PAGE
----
Ignoring the tired-but-true cliche that “hardware is hard,” they look past the graveyard of once-praised failed startups, including Jawbone, Juicero, Flip, Pebble, and others.

And they try again … and again.

Investors continue to pile into consumer hardware

Part of the reason they do so is that investors and crowdfunding sites keep putting cash in their pockets. Entrepreneurs continue to raise funds through Kickstarter or the early-stage markets based on their aspirations to build a future consumer hardware empire.

The second quarter of 2017 saw nearly 140 deals and $1.2B in funding to consumer hardware startups. And last year was a record year for deals and dollars. Some $4.4B went into consumer hardware across 624 separate deals. Half of the activity went to early-stage opportunities, including nascent companies in emerging areas like robotics, smart-home solutions, and AR/VR. Three early-stage upstarts to raise last year included robotics startup ROOBO, “intelligent oven” maker June, and VR-headset developer Fove.


Consumer hardware startups continue emerging at a fast clip.

When we look at data on how many companies in this category receive their first round of outside funding in each year, the number keeps going up.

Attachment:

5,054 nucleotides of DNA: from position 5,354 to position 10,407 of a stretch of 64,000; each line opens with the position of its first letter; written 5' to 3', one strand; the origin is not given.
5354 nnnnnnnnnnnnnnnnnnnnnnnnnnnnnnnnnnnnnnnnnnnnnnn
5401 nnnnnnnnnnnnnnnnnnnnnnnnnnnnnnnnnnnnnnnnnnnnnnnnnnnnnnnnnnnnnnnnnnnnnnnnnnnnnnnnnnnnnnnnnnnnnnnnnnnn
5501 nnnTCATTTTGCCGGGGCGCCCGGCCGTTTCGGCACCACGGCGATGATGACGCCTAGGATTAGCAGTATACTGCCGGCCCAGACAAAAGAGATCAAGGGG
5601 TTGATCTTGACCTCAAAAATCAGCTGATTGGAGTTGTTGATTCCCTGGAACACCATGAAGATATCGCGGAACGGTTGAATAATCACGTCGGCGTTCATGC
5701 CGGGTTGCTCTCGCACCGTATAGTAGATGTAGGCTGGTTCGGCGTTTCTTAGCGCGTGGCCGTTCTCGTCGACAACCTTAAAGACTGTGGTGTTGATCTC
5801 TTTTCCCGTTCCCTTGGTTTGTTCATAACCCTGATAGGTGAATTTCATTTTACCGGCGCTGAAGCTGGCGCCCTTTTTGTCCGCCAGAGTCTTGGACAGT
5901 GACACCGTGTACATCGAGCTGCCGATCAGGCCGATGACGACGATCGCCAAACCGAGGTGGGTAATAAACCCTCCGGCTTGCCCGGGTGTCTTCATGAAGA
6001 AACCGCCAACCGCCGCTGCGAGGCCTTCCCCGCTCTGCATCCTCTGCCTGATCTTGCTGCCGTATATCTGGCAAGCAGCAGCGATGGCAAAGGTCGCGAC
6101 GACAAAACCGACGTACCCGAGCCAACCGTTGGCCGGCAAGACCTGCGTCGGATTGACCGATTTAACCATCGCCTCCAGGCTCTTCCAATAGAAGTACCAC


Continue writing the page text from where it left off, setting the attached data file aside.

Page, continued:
That means entrepreneurs and investors continue to believe in consumer hardware innovation, despite the odds being stacked against them.

The number of new consumer hardware startups hit an all-time high last year with 450+ first-time financings, including rounds to connected-home company Latch (maker of a smart door lock) and Rythm (maker of the Dreem, a wearable device designed to improve sleep quality).


“Investors have a deep-seated bias against hardware,” Paul Graham wrote in 2012, citing the conventional wisdom that software businesses can scale up faster and more cheaply than hardware businesses.

However, the data stretching back to that year tells a different story — as long as crowdfunding sites are included in a stretched definition of “investors.”

Crowdfunding actually plays a big role in the consumer hardware ecosystem and the proliferation of problematic startups: Sites like Kickstarter and IndieGogo make it possible for hardware entrepreneurs to raise money (or even take pre-orders) for concept designs or poorly functioning prototypes that would never pass VC muster.